So much for that G-20 pledge for free currency markets

Section:

Japan Officials Step Up Rhetoric Against Strong Yen

By Andrew Monahan
Dow Jones Newswires
via The Wall Street Journal
Monday, October 25, 2010

http://online.wsj.com/article/BT-CO-20101025-718410.html

TOKYO -- Japan's government renewed its efforts to talk down the yen Tuesday, with both the finance minister and the economy minister weighing in to express discomfort with the soaring currency a day after it climbed to a new 15-year high against the dollar.

"I think the moves yesterday were a bit one-sided," said Finance Minister Yoshihiko Noda at regular press conference. "I will continue to closely monitor these moves with great interest."

The comments were Noda's strongest since finance ministers and central bankers of the Group of 20 advanced and developing nations met over the weekend in South Korea. Many market participants interpreted the G-20 agreement to avoid competitive devaluation of their currencies as a green light to sell the safe-haven dollar for riskier currencies. The dollar fell to Y80.41 Monday, a 15-year low.

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Noda's stepped-up rhetoric was the latest reminder of how concerned the government is about the doggedly strong yen, which undermines the export-led economy by making Japanese products less competitive overseas and diminishing revenues sent back to Japan.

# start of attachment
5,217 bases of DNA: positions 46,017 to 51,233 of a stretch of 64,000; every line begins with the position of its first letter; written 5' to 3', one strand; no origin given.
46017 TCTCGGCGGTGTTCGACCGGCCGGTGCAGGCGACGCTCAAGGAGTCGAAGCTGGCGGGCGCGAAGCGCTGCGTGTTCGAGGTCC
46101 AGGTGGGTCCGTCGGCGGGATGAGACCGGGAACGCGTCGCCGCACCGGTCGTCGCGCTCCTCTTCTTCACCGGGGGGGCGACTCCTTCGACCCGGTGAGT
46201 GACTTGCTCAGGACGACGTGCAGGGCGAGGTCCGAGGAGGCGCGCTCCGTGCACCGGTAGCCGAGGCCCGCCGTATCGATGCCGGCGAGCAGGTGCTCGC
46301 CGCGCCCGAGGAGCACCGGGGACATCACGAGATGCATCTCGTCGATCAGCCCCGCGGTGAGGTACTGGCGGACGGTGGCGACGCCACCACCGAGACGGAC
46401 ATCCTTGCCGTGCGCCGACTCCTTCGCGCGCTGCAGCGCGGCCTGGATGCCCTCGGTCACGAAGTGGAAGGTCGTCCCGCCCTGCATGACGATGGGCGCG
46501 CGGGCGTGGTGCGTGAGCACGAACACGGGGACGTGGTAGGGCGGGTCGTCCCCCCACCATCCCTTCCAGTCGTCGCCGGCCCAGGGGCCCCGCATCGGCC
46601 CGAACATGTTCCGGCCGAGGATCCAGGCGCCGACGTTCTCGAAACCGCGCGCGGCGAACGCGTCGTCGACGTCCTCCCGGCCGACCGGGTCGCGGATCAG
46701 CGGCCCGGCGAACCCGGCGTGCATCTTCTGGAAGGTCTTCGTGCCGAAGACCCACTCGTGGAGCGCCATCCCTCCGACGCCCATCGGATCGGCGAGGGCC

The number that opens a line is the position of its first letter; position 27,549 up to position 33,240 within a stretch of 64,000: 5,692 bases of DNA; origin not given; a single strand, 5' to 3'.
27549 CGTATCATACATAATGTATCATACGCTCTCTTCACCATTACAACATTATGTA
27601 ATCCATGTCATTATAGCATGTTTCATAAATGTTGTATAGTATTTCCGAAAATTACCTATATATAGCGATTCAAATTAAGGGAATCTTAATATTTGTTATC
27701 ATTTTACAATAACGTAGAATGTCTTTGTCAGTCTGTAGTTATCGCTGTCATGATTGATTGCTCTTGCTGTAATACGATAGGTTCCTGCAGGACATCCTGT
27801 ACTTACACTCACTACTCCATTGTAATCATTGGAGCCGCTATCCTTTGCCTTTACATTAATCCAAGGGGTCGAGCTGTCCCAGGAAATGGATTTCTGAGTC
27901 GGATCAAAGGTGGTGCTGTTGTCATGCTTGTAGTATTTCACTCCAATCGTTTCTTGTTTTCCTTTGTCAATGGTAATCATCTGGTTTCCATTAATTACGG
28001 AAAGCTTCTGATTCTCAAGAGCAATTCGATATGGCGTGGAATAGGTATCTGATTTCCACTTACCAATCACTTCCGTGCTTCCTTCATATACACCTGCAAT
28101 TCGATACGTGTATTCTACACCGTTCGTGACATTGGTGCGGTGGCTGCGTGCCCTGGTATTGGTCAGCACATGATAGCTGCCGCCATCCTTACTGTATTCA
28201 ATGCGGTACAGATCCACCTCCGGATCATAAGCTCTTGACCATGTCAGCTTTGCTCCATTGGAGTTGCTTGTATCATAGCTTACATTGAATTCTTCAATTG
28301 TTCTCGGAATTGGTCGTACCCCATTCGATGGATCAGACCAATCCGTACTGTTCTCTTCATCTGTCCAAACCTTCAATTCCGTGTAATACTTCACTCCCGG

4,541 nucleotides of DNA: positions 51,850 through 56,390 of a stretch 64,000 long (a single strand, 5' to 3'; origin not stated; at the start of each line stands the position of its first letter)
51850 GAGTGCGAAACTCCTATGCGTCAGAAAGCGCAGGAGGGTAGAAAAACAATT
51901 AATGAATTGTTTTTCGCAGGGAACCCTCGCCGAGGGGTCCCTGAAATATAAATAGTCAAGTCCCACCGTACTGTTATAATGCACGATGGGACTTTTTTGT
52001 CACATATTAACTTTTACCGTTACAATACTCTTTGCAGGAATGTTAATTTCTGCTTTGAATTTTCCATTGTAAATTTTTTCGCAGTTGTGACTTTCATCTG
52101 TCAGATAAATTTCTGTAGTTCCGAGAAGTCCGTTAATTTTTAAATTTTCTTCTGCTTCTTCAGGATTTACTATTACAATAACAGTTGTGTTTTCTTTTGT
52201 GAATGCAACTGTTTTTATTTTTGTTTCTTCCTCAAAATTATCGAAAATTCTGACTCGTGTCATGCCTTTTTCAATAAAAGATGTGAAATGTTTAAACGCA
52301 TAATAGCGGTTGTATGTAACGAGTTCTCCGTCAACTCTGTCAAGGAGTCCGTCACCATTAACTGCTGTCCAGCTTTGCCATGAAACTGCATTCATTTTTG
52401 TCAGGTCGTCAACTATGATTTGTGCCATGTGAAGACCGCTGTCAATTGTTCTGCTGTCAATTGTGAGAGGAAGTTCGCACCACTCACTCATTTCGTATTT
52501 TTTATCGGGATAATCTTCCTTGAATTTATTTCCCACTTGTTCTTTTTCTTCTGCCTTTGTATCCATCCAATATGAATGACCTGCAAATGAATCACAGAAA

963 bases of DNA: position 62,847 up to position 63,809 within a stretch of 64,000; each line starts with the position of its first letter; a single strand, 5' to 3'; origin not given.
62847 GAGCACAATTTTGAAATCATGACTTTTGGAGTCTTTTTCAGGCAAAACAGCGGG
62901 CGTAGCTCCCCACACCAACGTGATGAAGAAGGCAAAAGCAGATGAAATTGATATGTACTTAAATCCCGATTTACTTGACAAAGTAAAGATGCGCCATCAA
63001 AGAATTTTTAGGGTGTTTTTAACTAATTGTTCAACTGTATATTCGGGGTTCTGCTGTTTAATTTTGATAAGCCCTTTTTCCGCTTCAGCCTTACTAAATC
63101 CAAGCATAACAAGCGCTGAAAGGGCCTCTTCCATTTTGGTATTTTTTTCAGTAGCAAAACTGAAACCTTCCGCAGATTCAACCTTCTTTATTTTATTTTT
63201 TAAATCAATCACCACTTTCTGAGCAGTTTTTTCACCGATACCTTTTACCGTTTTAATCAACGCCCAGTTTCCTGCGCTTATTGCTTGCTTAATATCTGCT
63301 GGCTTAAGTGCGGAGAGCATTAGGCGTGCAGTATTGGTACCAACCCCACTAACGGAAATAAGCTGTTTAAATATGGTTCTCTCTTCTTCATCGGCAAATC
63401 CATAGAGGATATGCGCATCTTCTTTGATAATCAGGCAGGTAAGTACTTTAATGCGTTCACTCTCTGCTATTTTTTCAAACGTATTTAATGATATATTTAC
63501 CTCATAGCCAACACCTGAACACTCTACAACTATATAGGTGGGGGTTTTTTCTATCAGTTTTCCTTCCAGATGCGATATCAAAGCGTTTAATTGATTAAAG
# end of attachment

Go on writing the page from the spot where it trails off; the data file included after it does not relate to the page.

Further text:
Echoing comments he made over the weekend, Noda again tried to steer market attention toward a separate part of the G-20 communique, in which officials agreed that advanced economies "will be vigilant" against excessive and disorderly currency market moves.

"'Vigilant' means not just recognition of the negative impact excessive foreign exchange moves have on economic and financial stability, but also that the countries with major currencies -- in particular the dollar, euro, and yen -- monitor market moves and cooperate appropriately," Noda said.

While acknowledging that any "announcement effect" from this part of the agreement was limited, Noda said he hoped there would eventually be an impact.

But the yen's continued strength early Monday pointed to the difficulty of verbally taming the currency's rise. The dollar fell to Y80.66 after Noda's comments, near the 15-year low.

In mid-September, Japan dumped an estimated Y2 trillion in its first foray into currency markets in more than six years.

Speaking later Monday in a meeting of the parliament's upper house, Noda said Japan had intervened "from the standpoint of limiting excessive foreign exchange market moves," adding that the move wasn't "intended for short-term competitive benefit."

Nonetheless, the chances that other countries will join Japan to weaken the yen are remote, analysts say.

The country's economy minister also took a shot at the currency Tuesday.

Making the case that Japan could again go it alone, Minister of State for Economic and Fiscal Policy Banri Kaieda said he believes measures to deal with "excessive, one-sided" foreign exchange moves would be an acceptable policy response, the Nikkei reported.

Kaieda also said he believes the dollar's recent falls stem in part from speculators selling the currency before the U.S. Federal Reserve's policy-setting Open Market Committee meets next week.

The FOMC is widely expected to announce further monetary easing, which would weigh on U.S. Treasury yields and on the greenback.

But Kaieda said countries "must avoid intervening in the market excessively," a possible acknowledgement of the difficulty Japan could face in winning acceptance for further market intervention.

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